This week’s Metro Times has a pair of compelling articles regarding two recent major events that shook our country to it’s core. The first is a piece that marks the upcoming 5 year anniversary of 9-11 with a Michigan mother’s search for understanding after losing her son in the World Trade Center attacks.
“In the five years since the death of Josh Rosenthal at age 44, his mother has traveled to the Middle East to meet with the family of that young man who murdered him, seeking to understand what motivated a crime that took so many innocent lives. She’s obtained German intelligence files on the hijackers, read more books and news reports than she can count, and interviewed sources on two continents to discern the factors roiling beneath one of the most traumatic events in U.S. history.”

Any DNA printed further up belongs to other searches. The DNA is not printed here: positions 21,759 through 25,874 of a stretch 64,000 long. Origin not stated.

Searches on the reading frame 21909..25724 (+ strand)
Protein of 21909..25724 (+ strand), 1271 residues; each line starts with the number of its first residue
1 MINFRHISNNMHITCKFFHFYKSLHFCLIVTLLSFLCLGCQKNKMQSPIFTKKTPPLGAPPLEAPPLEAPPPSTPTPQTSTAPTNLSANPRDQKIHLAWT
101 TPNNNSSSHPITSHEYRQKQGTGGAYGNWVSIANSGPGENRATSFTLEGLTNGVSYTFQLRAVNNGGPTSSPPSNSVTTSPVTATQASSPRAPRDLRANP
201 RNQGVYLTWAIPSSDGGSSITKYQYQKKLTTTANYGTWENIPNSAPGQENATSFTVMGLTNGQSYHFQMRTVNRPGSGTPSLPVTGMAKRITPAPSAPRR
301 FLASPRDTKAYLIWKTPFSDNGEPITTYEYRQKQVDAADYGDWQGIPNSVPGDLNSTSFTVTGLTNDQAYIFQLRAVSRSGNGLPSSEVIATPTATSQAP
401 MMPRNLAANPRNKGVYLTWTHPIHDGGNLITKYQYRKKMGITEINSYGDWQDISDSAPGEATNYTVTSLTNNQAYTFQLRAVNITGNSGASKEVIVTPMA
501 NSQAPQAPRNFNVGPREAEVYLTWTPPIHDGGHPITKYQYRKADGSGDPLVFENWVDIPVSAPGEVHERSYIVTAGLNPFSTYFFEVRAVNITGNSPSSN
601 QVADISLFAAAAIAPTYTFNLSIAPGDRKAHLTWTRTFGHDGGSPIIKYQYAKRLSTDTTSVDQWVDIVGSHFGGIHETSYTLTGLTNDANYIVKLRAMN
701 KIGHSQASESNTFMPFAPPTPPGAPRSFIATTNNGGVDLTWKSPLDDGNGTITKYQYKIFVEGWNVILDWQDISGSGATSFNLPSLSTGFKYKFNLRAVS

“A sociology professor emerita at the University of Michigan, Rosenthal, 76, has turned that research into an as-yet unpublished book that compares the arc of her son’s life to that of the hijacker’s, seeking to explain what brought their two paths to a fatal intersection, the fifth anniversary of which we are about to mark.”
Read “In her son’s name”
The second looks at post Katrina New Orleans with the author challenging and building the piece around the following New York Times quote.
“At one edge of this city’s future are the extravagant visions of its boosters. Awash in federal cash, the New Orleans they dream of will be an arts-infused mecca for youthful risk-takers, a boomtown where entrepreneurs can repair to cool French Quarter bars in ancient buildings after a hard day of deal making.
At the other extreme are the gloomy predictions of the pessimists. New Orleans will be Detroit, they say, a sickly urban wasteland abandoned by the middle class. A moldering core will be surrounded by miles of vacant houses, with wide-open neighborhoods roamed by drug dealers and other criminals.” ‚Äî The New York Times, Aug. 26, 2006